Toshiba Portégé R500 review
Slim, good-looking and affordable - and you can even work outside in sunlight. Just note the niggles.
Review Date: 13 Aug 2007
Reviewed By: Dave Stevenson
Price when reviewed: (£1,222 inc VAT)
On the face of it, the Sony TZ12 and the Toshiba Portégé R500 have plenty in common. They weigh practically the same, have similar-sized screens, and share ridiculously tiny dimensions. Both use Intel's ultra-low voltage range of Core 2 Duos and both will happily fit into the very smallest of shoulder bags.
Yet while the Sony costs £2,099 (inc VAT), the Toshiba weighs in at nearly £800 less. If you think that means there's no reason to be tempted by the more expensive Sony, though, think again - the R500's build quality is noticeably less impressive than that of the TZ12. In particular, the Portégé's chassis has a plasticky feel, with a little too much flex in the palmrest for our comfort. As such, the R500 is just that little less reassuring when the time comes to stuffing it in a bag or running for that train.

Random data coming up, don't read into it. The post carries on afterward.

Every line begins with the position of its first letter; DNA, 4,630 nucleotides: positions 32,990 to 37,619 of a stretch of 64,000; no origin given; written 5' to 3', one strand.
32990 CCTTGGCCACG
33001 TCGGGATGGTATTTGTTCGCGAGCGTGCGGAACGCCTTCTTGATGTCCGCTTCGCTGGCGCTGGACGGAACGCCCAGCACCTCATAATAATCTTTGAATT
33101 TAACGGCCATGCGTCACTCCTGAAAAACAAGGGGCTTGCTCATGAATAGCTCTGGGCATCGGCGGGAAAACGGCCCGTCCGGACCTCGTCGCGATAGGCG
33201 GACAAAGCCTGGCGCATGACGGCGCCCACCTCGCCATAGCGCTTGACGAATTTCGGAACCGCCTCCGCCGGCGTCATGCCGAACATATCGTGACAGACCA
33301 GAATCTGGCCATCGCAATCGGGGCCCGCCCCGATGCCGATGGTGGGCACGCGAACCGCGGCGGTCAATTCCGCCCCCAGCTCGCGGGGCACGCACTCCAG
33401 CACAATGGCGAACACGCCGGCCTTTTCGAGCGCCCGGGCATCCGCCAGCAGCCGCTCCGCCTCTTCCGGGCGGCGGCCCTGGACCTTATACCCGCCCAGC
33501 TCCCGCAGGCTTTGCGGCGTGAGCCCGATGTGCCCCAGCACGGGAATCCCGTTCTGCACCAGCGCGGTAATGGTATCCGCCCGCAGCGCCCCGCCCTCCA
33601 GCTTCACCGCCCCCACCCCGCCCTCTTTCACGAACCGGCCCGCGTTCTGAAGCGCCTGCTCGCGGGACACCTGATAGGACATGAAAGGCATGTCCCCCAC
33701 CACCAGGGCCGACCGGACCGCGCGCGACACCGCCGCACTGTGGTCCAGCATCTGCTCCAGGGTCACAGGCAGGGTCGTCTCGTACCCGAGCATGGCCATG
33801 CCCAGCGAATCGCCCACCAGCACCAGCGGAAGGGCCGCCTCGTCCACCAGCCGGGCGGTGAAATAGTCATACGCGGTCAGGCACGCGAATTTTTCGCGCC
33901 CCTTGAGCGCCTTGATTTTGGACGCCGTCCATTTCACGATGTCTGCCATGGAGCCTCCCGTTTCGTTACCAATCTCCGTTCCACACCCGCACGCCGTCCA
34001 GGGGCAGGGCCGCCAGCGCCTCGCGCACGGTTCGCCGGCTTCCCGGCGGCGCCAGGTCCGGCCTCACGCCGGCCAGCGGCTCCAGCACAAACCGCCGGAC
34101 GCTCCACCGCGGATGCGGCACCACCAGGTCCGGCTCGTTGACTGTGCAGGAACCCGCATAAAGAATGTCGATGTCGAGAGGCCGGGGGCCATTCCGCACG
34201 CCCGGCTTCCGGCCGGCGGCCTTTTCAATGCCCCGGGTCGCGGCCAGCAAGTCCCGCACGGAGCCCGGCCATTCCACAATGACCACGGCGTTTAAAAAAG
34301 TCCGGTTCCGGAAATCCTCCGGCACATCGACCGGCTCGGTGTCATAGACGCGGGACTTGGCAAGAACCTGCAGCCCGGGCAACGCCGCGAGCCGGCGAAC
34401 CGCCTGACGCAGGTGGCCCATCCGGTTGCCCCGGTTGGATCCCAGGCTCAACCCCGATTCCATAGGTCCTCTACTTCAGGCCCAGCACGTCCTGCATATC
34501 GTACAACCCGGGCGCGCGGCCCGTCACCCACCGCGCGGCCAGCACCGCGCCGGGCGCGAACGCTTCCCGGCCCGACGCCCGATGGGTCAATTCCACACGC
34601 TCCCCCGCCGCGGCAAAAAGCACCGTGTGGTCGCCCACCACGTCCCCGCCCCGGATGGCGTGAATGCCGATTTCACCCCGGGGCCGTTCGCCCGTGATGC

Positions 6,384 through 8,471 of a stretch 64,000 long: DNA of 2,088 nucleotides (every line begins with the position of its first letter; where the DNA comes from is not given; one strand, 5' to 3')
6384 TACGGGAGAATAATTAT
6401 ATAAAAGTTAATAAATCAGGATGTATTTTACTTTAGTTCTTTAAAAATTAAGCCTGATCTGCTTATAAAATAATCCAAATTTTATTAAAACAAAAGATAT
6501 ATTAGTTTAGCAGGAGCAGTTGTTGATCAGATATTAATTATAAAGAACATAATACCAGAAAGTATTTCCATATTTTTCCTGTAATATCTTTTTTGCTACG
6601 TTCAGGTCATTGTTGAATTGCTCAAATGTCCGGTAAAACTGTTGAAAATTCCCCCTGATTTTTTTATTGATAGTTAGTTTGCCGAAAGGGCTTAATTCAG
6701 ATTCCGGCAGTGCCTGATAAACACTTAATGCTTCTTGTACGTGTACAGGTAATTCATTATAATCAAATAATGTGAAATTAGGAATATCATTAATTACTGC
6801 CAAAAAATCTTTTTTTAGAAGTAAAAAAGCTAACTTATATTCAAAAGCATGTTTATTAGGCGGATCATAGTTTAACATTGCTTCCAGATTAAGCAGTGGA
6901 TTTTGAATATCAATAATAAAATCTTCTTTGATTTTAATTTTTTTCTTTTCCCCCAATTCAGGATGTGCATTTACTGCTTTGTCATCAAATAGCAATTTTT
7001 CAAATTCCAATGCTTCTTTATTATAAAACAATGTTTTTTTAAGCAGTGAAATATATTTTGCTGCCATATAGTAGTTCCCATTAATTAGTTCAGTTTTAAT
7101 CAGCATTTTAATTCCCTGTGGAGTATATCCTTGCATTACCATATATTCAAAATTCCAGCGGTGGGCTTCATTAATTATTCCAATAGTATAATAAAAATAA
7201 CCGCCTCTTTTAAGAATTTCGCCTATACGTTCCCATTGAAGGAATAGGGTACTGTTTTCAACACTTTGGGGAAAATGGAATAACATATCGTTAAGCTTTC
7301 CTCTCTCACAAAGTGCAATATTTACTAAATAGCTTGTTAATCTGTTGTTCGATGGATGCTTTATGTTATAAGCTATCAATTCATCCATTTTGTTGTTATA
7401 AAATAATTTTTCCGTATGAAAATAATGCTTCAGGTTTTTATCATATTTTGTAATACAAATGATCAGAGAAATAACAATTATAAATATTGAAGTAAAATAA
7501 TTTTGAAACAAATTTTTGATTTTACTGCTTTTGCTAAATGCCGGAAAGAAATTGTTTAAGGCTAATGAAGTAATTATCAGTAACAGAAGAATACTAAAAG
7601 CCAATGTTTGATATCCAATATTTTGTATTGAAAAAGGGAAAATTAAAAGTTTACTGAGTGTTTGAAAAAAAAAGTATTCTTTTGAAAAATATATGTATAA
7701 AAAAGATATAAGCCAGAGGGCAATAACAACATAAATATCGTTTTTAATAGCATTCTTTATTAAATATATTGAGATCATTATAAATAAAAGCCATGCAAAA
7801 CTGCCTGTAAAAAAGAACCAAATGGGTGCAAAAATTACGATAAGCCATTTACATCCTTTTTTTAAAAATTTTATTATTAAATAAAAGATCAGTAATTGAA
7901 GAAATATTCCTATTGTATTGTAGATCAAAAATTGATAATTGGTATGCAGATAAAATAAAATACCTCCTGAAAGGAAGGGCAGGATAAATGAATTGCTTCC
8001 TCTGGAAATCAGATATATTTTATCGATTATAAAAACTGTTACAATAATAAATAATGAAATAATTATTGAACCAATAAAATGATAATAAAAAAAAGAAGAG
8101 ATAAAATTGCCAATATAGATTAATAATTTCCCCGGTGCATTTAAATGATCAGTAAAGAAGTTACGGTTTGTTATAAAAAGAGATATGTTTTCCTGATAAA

The different scale of budget shows through when it comes to usability, too: the keyboard in particular feels noticeably spongy. That said, the keys themselves are bigger leading to more accurate typing.
The big on-paper advantage the R500 holds over the TZ12 is the screen, for Toshiba has designed this Portégé to be used outside. It achieves this through transflective technology, and it definitely works: even in bright sunlight, we could see the screen's contents without any sort of strain. The 12.1in diagonal and 1,280 x 800 widescreen resolution is fine for office work, and we're also pleased that Toshiba has resisted a showroom-friendly glossy finish.